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Owning up to whats really a tax
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Those who report on the activities of Georgia’s legislators tend to concentrate on criticizing the things we think our elected officials are doing wrong.

It’s only fair, then, to give lawmakers credit when they do something right, as they did last week in voting to extend the Medicaid provider fee that is also known as a bed tax.

This tax has been levied on hospitals since 2010 and enables the state to bring in about $430 million a year in federal matching funds to help pay for Medicaid, the program that provides health care services for low-income people who cannot afford health insurance.

Without this tax, legislators would have to cut spending in other areas of the budget to make up for the revenue shortfall. Those cuts most likely would affect K-12 education, where state formula funding has already been reduced by nearly $6 billion over the past decade.

The other alternative would be to cut Medicaid payments to hospitals and doctors by 20 percent or more — a decision that might force 10 or 15 financially-ailing hospitals in rural areas to shut down.

Gov. Nathan Deal and the legislative leadership worked strenuously behind the scenes to persuade their colleagues of the need to renew this tax levy for another four years.

“It goes without saying that our hospitals are economic drivers in our communities,” said Rep. Terry England (R-Auburn) as the bill was debated on the House floor. “If you want to keep your local hospitals in business . . . you need to put a green light on this board today.”

Failure to renew the fee “would have a devastating impact on Grady Hospital as well as all hospitals that take care of indigent patients,” House Majority Whip Edward Lindsey (R-Atlanta) said. “We all know that we have to have it.”

The bill passed by healthy, bipartisan margins in both the Senate and the House of Representatives as it made its way to Deal’s desk. It was one of those instances where Republicans and Democrats were able to agree on a course of action that really will benefit all of their constituents.

The debate over this Medicaid bill also highlighted one of the unfortunate weaknesses in our current political system: the unwillingness of elected officials to be honest about what they do.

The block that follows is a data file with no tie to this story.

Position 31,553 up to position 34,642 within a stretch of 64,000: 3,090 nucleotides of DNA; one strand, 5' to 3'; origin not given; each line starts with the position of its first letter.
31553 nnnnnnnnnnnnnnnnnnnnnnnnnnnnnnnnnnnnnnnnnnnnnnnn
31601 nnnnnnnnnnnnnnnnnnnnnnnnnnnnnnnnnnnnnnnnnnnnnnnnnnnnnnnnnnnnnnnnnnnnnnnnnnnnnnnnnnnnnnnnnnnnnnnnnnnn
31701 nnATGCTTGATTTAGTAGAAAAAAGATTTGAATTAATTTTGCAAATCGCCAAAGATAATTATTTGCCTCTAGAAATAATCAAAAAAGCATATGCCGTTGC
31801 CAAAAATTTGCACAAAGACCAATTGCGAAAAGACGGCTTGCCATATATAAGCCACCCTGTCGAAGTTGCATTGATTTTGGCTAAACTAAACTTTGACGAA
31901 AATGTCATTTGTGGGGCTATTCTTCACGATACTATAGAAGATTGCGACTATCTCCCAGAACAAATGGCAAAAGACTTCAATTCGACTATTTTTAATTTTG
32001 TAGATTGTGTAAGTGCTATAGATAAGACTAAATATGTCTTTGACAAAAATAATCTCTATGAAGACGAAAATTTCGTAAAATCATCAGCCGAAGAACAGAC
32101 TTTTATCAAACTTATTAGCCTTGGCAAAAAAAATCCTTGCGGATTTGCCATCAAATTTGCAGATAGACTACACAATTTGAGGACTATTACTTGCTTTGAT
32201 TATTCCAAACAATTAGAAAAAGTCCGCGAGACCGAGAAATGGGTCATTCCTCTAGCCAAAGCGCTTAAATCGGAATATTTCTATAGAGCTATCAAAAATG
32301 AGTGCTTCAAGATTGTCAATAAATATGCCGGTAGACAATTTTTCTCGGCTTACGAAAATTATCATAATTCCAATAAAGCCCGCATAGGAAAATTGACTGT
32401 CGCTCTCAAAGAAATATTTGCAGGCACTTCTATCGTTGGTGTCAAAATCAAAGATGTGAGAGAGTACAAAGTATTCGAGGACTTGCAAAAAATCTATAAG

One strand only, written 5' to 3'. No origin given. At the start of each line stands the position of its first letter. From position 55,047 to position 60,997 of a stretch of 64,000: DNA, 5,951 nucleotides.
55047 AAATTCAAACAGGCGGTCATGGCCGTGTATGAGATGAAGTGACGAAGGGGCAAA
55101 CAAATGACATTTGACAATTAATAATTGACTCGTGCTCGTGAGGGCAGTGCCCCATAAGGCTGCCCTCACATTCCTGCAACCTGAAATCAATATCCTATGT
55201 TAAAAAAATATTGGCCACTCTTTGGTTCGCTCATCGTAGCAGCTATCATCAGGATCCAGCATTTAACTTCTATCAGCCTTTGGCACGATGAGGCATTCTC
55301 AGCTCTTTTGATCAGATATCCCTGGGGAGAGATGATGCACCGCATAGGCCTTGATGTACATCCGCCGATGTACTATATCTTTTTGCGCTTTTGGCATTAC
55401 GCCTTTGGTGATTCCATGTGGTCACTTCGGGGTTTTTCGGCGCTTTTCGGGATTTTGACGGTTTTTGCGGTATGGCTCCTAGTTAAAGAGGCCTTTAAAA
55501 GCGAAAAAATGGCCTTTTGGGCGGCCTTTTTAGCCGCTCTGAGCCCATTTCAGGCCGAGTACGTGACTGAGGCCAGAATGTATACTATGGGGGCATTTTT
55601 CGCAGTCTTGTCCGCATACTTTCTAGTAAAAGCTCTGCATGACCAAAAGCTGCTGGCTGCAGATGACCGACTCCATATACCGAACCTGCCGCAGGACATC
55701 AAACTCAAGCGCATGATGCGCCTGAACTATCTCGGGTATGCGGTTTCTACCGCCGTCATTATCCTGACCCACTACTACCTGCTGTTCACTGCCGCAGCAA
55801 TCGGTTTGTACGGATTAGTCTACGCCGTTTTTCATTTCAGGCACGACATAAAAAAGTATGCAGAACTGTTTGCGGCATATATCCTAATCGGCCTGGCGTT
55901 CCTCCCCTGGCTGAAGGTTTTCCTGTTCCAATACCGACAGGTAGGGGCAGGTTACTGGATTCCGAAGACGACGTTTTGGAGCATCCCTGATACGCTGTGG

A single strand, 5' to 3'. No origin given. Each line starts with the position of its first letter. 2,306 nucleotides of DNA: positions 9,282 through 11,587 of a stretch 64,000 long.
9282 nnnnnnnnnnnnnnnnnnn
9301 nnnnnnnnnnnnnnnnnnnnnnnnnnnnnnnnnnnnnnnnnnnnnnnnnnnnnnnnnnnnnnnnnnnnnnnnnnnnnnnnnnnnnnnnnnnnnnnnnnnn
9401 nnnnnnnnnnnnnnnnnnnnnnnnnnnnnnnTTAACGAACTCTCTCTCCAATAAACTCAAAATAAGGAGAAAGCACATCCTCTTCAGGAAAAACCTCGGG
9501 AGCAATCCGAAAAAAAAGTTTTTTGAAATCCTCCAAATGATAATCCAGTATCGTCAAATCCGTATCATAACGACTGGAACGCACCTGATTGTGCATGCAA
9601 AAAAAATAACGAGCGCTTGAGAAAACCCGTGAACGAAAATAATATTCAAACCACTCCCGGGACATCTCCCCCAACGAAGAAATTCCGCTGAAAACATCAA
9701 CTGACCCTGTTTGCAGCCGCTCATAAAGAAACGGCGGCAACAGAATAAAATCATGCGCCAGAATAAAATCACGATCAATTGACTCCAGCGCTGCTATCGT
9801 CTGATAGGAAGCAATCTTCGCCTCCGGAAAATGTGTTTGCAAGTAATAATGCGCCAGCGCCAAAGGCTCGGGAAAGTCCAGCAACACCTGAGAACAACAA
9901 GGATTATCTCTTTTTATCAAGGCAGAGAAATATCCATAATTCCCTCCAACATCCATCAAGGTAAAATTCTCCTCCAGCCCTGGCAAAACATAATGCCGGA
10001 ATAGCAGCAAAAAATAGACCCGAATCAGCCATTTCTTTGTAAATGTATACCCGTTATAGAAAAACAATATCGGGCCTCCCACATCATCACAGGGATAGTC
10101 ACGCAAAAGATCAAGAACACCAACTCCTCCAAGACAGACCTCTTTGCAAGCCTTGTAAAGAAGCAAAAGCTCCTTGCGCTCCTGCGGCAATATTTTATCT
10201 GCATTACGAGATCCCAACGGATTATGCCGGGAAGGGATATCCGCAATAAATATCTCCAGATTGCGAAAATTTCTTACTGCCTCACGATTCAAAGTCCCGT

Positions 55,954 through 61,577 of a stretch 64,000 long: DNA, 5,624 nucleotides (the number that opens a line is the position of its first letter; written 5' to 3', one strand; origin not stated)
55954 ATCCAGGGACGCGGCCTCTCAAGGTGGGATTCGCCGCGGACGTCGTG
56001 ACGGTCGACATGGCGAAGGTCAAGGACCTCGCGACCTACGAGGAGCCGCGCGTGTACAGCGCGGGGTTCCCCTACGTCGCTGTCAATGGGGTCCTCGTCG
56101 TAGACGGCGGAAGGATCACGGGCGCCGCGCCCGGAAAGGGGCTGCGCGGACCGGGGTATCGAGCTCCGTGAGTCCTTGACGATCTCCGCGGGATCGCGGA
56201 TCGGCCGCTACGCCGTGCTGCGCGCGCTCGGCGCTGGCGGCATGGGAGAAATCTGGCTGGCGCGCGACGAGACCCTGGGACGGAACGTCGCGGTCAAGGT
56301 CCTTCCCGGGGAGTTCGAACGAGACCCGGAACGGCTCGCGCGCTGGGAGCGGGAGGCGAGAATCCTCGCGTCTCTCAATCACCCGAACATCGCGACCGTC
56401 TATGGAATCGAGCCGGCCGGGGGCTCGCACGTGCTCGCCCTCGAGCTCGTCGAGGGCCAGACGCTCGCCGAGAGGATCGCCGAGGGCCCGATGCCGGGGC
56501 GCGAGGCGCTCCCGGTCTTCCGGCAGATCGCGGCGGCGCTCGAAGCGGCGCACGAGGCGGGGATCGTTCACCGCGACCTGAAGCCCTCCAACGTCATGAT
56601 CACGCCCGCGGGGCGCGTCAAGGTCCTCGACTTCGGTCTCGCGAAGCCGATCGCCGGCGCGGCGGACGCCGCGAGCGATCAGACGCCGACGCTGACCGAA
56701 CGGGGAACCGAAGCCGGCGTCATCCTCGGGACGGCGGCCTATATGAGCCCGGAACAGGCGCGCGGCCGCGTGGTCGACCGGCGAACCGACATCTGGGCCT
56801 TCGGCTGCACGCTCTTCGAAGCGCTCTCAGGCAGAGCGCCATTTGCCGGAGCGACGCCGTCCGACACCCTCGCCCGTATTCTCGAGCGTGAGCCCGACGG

What the General Assembly passed was clearly a tax bill. It requires all hospitals to remit 1.45 percent of their net patient revenues to the state each year. In return, those hospitals receive federal funds to help pay for medical treatment of low-income patients.

You would be hard-pressed to find anyone, from Deal and House Speaker David Ralston on down, who would admit that the Legislature had passed a tax bill. They chastised reporters who dared refer to the measure as a “tax.”

For example, when I asked the spokesman for Lt. Gov. Casey Cagle about the scheduling of a Senate vote on the hospital bed tax, he quickly corrected me: “There is no hospital bed tax.”

During an interview with a reporter, Ralston similarly denied that the measure was a tax and called it a “Medicaid assessment fee.” Deal referred to it as a “provider fee.” Sen. David Shafer (R-Duluth), the new president pro tem of the Senate, described it as a “financing plan.”

The bill renewing the Medicaid tax also transferred the responsibility for imposing the levy from the General Assembly to the state Board of Community Health. That way, legislators could implement a tax increase without technically voting for it.

It’s a situation where everyone knows the state needs the tax revenues, but many lawmakers will not admit it because they’re afraid that a future campaign opponent will accuse them of voting for a “job-killing tax increase.”

“The people know the difference between a fee and a tax:  not much,” said Rep. Pat Gardner (D-Atlanta), who voted for the Medicaid fee. “I think the public is smarter than that.”

“It’s somewhat of an indictment of the General Assembly’s willingness to do its job,” said Rep. Brian Thomas (D-Lilburn), who also voted to pass the hospital tax. “It shows a lack of courage on our part.”

“We didn’t get elected to play dodge ball,” Thomas said. “We’re here to make decisions.”

Tom Crawford is editor of The Georgia Report, an internet news service at that reports on government and politics in Georgia. He can be reached at